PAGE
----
10. That’s another good point, Eugene, the missionaries are young. On the other hand, most of them have been four years to seminary, one year to college, often at a Mormon school, and to the MTC.

    If the Church cannot prepare the kids for a mission in all that time, we have to admit that we are doing something wrong.

    It would seem to me that a proper curriculum in priesthood, Sunday school, etc. should be able to prepare kids to serve with the basic knowledge of a social worker.

    The curriculae suffer from the same problem as everywhere in Grantite Mormonism. We just go through the motions and no one is interested in excellence.

    No wonder, the kids are not prepared.

  11. Perhaps what surprised me the most growing up in New York and then attending BYU was the scriptural illiteracy of my Utah-reared counterparts. Those years spent in time-release seminary are more about socialization, me thinks. The required religion classes at BYU are no less a joke.

    Mormon missions exist primarily for the same reasons that societies throughout history have striven to sublimate the energies of randy males into more productive–or at least less destructive–pursuits. But it’d be nice if the church offered a see-the-world option that didn’t involve peddling religion.

    During my childhood, many of the local Mormons (as opposed to transplants from California and Utah) were “Vatican II” converts who were perfectly happy with “hard theology.” These were McConkie people down the line. As far as they were concerned, Catholicism was getting too soft for comfort.

    More recently, though, the church has drawn in far more Protestants and Evangelicals. More faith, less works. More emotion, less theology. As the church tries to accommodate this growing demographic, the cognitive dissonance will only become more severe.

  12. Mormon missions exist primarily for the same reasons that societies throughout history have striven to sublimate the energies of randy males into more productive–or at least less destructive–pursuits. But it’d be nice if the church offered a see-the-world option that didn’t involve peddling religion.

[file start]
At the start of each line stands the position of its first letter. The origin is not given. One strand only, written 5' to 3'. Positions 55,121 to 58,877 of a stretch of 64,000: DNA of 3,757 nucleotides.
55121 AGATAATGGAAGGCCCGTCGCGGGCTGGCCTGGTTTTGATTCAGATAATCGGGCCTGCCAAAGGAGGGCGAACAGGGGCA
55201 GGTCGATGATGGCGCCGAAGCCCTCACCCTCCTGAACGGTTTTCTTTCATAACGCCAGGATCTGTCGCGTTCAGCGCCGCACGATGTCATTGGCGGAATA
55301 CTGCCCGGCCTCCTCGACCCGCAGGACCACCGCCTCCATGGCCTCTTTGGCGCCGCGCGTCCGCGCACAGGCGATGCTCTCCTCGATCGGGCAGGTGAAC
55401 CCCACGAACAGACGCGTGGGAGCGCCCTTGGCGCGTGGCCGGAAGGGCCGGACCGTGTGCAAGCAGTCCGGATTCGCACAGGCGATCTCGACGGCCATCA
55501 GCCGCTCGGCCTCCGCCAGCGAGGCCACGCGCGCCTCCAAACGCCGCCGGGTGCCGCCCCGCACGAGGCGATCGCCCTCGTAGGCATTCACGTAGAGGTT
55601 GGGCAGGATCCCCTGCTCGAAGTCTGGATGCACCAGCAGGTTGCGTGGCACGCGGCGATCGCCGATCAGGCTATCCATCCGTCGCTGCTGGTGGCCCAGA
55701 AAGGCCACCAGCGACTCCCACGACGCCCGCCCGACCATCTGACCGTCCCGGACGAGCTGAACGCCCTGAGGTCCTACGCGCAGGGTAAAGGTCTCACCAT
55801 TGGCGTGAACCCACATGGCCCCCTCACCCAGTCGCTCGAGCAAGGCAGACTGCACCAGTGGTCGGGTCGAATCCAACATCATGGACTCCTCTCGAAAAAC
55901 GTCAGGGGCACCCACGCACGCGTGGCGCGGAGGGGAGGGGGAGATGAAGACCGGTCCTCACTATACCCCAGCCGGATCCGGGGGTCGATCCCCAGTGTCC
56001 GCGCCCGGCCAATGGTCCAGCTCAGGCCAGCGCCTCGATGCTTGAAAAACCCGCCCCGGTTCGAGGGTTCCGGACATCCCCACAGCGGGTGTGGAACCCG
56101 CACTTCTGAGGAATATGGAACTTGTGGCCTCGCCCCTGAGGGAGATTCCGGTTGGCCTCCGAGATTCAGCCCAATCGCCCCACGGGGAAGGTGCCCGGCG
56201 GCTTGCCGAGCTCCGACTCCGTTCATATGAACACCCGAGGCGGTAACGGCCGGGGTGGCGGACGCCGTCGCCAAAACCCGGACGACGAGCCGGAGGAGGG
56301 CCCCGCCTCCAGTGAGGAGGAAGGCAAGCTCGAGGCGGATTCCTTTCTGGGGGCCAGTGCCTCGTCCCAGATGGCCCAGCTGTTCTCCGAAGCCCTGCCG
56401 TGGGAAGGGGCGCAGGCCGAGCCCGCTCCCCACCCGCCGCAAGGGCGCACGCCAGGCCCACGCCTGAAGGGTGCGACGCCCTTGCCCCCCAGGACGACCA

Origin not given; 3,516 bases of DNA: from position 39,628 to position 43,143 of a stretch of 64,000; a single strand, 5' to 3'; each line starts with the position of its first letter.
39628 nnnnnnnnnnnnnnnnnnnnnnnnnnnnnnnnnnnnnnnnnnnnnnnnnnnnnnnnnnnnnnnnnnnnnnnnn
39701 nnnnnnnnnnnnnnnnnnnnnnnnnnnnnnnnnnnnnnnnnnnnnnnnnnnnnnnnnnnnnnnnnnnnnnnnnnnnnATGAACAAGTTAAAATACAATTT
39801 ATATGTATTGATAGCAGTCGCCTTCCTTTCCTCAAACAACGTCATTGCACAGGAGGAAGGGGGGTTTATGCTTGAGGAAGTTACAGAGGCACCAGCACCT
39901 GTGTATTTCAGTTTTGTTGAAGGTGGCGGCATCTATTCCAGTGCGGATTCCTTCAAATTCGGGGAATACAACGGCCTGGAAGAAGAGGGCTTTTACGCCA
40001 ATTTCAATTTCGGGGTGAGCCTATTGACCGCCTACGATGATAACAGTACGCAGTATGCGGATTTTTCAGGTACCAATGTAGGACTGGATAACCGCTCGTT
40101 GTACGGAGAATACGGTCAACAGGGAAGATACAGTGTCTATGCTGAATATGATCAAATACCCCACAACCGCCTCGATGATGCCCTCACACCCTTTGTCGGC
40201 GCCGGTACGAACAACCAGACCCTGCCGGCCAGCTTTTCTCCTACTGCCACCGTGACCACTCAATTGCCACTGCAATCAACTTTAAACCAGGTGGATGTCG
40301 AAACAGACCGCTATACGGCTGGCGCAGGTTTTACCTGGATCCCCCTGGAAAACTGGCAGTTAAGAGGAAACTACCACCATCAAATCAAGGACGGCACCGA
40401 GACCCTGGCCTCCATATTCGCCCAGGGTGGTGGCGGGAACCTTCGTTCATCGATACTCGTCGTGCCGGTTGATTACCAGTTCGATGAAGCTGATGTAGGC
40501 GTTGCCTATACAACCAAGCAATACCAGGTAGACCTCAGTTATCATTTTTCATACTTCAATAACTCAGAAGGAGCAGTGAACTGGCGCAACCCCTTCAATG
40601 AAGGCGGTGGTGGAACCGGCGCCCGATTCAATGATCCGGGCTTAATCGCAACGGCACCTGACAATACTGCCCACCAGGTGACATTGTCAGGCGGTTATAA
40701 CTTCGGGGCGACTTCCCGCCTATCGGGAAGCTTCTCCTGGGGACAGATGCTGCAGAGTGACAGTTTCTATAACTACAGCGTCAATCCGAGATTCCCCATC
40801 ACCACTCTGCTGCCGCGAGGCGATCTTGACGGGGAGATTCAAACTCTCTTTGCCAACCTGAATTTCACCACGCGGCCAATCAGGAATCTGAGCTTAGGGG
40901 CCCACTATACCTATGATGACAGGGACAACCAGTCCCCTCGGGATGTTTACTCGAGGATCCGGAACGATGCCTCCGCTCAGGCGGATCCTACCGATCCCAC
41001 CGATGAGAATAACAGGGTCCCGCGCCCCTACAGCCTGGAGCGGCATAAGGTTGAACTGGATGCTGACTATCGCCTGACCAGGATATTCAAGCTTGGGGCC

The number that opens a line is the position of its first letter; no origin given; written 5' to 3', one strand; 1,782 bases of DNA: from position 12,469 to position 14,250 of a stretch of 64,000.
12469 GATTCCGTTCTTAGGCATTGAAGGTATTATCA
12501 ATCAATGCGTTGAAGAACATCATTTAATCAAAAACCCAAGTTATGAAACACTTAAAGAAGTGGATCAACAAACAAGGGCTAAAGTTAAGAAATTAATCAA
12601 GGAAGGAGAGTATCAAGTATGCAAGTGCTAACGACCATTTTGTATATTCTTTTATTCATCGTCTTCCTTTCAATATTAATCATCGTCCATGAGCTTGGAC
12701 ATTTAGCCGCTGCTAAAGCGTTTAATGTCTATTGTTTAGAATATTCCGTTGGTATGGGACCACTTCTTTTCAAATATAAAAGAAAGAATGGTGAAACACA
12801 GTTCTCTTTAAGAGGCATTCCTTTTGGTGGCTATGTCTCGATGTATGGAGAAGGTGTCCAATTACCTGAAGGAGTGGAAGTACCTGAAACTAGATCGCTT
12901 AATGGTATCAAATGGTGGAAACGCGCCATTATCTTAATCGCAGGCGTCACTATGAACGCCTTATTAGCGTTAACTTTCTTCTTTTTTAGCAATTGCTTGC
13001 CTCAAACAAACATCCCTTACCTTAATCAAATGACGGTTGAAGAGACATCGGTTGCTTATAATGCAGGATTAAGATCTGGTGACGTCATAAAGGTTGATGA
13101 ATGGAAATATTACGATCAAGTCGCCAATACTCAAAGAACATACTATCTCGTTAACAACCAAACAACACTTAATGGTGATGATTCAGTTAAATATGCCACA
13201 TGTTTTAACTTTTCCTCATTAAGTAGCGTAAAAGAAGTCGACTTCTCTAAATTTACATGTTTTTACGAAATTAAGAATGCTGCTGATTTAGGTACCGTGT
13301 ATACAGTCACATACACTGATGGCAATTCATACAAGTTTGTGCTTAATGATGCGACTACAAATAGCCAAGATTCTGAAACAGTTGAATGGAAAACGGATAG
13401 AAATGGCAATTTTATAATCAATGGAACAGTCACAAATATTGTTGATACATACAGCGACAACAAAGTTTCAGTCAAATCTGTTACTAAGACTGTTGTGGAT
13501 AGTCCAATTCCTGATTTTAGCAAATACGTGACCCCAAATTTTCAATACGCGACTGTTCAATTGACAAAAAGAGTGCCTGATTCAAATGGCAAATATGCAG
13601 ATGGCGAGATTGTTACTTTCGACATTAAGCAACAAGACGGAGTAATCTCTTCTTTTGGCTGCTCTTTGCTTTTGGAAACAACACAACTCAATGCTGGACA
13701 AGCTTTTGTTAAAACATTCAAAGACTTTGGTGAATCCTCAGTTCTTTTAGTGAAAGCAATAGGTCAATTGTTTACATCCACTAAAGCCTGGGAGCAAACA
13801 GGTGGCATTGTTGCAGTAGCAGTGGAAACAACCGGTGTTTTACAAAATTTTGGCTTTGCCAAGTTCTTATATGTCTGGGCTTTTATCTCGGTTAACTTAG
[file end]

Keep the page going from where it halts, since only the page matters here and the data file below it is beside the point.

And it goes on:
That’s very true. As I said in one of my earliest posts, I think it’s admirable that Mormons would make it a priority to send their young people all over the world. A mission (especially foreign) can be an amazing learning experience, and one the kid probably wouldn’t choose spontaneously if it weren’t a part of the culture.

    That said, I think it would be a good idea to dump the proselytizing missions entirely and convert them to worldwide service missions. The mishies are recognized worldwide, but wouldn’t it be cool if the sight of mishies made the average person think “Ah, these guys are coming to help” and not “these guys are coming to talk my ear off with their weirdo religion”?

    They’d probably not only get more converts, but might likely wind up with less disillusionment among the mishies themselves — who often report that the sales-pitching and numbers game made them question their faith.

  13. For example, it would be pretty easy to provide GED classes at the Institute buildings. May be, there could even be distance learning classes towards an associates degree from BYU Idaho.

    For teenagers, there could be homework support on top of fun and games programs.

    Another element of adult education could be training for ward officers such as boy scouts leaders or financial secretaries. Bishops could get weekend courses about counseling.

    One could imagine word of wisdom classes about nutrition, cooking, and gardening.

    There are limitless possibilities with so much personnel. A lot of those activities would only require a minimal budget or pay for themselves.